{

                        DIR * basedir_contents = opendir(basedir);
                        if (basedir_contents != NULL)
                        {
                                int matched = 0;       
                       
                                struct dirent * basedir_entry = readdir(basedir_contents);
                                while (basedir_entry != NULL)
                                {

                                        if (strcmp((*moddir_entry).d_name, (*basedir_entry).d_name) == 0)
                                        {
                                                matched = 1;
                                               
                                                struct stat buf;

                                                time_t mod_stamp;
                                                char modfilename[1024];
                                                strcpy(modfilename, moddir);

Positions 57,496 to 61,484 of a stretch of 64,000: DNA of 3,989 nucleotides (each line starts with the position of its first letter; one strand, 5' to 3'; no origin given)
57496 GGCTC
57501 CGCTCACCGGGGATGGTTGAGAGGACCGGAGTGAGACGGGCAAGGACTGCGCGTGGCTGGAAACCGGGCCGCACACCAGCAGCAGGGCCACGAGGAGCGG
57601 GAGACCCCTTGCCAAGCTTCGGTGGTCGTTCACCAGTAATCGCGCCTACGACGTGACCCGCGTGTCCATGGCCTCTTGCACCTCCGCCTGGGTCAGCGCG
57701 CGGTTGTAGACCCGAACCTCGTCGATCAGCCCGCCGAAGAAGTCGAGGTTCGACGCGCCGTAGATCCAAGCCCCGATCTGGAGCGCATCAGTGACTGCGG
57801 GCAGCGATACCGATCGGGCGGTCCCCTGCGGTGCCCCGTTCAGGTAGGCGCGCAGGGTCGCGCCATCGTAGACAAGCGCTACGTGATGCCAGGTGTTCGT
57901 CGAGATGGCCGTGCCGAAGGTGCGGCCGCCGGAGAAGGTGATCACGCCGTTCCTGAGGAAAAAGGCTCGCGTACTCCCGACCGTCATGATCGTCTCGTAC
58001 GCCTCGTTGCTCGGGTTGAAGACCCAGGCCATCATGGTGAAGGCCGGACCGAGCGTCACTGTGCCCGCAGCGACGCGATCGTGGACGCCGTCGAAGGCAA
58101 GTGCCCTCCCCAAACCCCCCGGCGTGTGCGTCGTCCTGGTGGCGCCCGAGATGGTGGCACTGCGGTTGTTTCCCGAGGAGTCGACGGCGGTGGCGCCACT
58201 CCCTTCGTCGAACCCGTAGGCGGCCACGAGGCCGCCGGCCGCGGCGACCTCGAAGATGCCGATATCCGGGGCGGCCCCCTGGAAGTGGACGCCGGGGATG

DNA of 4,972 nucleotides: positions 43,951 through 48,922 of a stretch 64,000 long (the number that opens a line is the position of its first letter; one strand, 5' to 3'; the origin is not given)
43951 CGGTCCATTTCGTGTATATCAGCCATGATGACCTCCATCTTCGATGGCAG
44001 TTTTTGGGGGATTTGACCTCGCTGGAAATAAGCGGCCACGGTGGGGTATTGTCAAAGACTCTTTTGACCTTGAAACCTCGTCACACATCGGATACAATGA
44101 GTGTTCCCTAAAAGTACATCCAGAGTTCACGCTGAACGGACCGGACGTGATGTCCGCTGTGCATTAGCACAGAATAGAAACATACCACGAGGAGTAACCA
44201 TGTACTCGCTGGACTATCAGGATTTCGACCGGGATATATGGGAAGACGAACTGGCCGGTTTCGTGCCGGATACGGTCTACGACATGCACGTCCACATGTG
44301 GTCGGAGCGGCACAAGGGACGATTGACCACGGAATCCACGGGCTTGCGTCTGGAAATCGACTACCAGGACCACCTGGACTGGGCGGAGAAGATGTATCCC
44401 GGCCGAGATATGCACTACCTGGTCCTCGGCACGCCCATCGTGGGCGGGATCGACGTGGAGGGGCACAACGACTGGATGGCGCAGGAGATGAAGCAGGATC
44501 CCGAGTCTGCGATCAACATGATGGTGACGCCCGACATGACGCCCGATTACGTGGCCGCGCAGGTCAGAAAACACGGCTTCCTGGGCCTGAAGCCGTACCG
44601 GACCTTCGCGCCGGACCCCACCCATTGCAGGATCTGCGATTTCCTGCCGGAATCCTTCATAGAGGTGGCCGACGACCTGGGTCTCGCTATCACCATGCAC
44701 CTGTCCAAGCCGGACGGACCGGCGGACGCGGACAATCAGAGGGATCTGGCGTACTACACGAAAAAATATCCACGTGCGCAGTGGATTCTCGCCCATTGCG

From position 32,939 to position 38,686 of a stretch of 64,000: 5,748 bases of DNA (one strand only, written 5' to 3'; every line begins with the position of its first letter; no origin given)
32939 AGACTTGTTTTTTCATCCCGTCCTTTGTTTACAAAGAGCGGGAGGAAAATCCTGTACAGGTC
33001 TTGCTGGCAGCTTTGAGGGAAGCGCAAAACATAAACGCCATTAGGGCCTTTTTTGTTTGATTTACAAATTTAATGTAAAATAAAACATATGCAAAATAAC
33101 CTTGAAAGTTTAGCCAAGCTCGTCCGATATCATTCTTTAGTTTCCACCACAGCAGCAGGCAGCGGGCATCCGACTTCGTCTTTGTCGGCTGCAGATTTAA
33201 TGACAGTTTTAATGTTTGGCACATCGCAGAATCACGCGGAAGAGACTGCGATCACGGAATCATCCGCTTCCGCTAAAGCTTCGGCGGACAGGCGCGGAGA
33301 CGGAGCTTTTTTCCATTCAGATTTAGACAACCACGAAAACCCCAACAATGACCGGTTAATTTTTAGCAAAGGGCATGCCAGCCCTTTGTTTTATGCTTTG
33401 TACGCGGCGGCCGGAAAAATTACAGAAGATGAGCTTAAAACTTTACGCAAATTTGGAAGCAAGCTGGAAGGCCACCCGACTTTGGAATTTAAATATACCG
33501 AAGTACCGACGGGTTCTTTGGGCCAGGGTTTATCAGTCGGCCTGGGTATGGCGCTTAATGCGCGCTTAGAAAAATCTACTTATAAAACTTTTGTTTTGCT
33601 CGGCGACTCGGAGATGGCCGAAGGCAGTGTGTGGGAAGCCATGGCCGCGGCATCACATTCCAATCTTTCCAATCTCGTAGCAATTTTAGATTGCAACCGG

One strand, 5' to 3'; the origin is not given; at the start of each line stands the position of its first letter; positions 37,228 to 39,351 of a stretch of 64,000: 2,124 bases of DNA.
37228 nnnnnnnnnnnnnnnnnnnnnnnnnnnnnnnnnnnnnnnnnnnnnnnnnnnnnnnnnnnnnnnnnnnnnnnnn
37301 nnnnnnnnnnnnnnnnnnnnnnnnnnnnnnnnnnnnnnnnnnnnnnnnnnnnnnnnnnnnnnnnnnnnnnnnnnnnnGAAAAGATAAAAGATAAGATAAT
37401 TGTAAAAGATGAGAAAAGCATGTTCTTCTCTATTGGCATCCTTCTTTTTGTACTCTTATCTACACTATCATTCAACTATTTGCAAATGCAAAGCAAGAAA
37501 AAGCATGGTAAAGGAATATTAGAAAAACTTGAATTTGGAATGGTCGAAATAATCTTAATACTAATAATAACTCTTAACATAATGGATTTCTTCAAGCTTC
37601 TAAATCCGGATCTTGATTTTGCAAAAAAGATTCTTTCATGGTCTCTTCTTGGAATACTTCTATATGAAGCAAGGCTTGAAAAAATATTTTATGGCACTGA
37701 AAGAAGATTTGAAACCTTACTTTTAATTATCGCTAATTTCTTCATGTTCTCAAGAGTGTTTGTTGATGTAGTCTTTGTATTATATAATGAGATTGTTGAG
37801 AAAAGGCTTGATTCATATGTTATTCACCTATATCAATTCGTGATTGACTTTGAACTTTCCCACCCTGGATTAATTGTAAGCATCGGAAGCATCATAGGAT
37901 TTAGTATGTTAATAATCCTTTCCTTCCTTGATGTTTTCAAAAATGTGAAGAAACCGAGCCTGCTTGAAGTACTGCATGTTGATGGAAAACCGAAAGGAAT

strcat(modfilename, "/");
                                                strcat(modfilename, (*moddir_entry).d_name);
                                                if (stat(modfilename, &buf) == 0)
                                                {
                                                        mod_stamp = buf.st_mtime;
                                                }
                                                else
                                                {
                                                        printf("error: failed to get modified time for file %s\n", (*moddir_entry).d_name);
                       
                                                        exit(-5);
                                                }

                                                time_t base_stamp;
                                                char basefilename[1024];
                                                strcpy(basefilename, basedir);
                                                strcat(basefilename, "/");
                                                strcat(basefilename, (*basedir_entry).d_name);
                                                if (stat(basefilename, &buf) == 0)
                                                {
                                                        base_stamp = buf.st_mtime;
                                                }
                                                else